homeaboutarchives + tagsshopmembership!
aboutarchivesshopmembership!
aboutarchivesmembers!

The Limitations of Language Apps

posted by Jason Kottke   May 07, 2019

For the NY Times, Eric Ravenscraft writes about the limitations of language apps like Duolingo in teaching you how to speak a foreign language.

After I accumulated a Duolingo streak in excess of 500 days — a feat that, thanks to the app’s notoriously insistent reminders, has now come to define my self-worth — I found myself in a better place to judge just how much an app alone can really teach you. The short answer is that you can definitely learn some things from an app, but if you want to become fluent in a language — or even conversational — they won’t be enough.

The CEFR is a standard for describing how proficient people are at language, with levels progression from Basic (A1 & A2) to Independent (B1 & B2) to Proficient (C1 & C2).

Level B1 starts to introduce more complex ideas like explaining their opinions, dreams, and ambitions, or handling complex tasks while traveling. Level B2 expects speakers to be able to speak with native speakers of a language without straining, and have complex technical discussions related to their field of expertise. These two levels make up the Independent stage.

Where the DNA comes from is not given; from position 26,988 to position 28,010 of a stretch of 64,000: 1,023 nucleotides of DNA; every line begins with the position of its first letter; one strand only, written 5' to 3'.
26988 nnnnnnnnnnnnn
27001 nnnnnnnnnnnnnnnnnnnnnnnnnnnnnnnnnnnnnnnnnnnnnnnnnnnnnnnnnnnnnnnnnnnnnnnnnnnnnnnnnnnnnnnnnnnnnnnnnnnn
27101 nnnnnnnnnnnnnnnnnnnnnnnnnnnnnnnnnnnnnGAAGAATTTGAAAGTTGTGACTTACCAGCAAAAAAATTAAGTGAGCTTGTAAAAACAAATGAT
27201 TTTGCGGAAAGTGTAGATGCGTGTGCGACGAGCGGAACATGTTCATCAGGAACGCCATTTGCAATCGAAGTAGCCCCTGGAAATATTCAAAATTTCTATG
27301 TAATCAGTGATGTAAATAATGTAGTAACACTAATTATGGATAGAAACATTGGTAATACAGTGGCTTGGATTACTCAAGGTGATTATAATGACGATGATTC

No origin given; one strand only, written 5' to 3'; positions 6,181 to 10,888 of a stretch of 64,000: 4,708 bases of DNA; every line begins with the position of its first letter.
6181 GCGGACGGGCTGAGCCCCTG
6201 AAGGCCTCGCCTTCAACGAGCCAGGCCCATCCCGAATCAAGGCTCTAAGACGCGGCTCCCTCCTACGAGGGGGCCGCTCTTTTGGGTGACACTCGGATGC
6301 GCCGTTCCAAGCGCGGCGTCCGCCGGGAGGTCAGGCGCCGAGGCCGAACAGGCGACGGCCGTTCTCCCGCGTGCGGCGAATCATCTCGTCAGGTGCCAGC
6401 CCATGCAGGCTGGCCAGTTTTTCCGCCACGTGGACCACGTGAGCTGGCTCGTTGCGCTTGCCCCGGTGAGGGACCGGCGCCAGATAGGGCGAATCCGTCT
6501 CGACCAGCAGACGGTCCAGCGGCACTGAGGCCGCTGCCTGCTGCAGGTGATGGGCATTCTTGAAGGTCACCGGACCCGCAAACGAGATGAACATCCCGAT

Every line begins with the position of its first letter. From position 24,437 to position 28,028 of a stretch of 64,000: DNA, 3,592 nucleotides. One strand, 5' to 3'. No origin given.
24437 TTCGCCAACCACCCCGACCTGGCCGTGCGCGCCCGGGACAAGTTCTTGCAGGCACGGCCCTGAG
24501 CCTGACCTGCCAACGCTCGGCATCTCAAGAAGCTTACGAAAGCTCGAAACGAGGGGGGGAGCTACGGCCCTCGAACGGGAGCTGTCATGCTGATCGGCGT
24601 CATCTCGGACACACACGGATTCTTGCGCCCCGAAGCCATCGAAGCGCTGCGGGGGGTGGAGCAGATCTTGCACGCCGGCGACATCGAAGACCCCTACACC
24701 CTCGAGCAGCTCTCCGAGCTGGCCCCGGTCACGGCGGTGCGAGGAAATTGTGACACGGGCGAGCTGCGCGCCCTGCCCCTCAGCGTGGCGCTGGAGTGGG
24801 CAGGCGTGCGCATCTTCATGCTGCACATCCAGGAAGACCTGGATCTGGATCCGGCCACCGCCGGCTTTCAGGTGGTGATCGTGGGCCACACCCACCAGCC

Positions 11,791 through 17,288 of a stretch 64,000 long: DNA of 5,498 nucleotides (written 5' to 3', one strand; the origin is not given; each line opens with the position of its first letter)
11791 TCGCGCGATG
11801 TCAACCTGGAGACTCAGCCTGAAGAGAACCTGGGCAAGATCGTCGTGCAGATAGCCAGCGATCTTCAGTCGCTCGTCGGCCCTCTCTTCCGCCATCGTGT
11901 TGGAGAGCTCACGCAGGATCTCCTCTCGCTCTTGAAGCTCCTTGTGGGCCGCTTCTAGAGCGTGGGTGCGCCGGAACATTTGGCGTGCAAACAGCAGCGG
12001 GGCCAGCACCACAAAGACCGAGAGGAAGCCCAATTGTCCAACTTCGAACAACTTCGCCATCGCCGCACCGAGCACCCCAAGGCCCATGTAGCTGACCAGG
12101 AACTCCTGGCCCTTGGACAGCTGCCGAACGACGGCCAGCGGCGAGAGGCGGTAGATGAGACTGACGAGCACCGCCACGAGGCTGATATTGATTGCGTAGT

Apps have trouble getting people past the B1 stage. Reading this I thought, aha, this is an opportunity for the internet to connect native speakers from around the world with language learners. I got all excited thinking about how to build something to facilitate this when I remembered that, duh, the internet is mature enough that someone has already built this. Tandem is one such service; they’ve got an app that allows students to video chat their way to fluency with native speaking tutors. Other sites that help connect you with native speakers are Verbling and Italki, and HelloTalk.

Has anyone tried a service like this? Is video conversation a worthy substitute for in-person conversational language learning?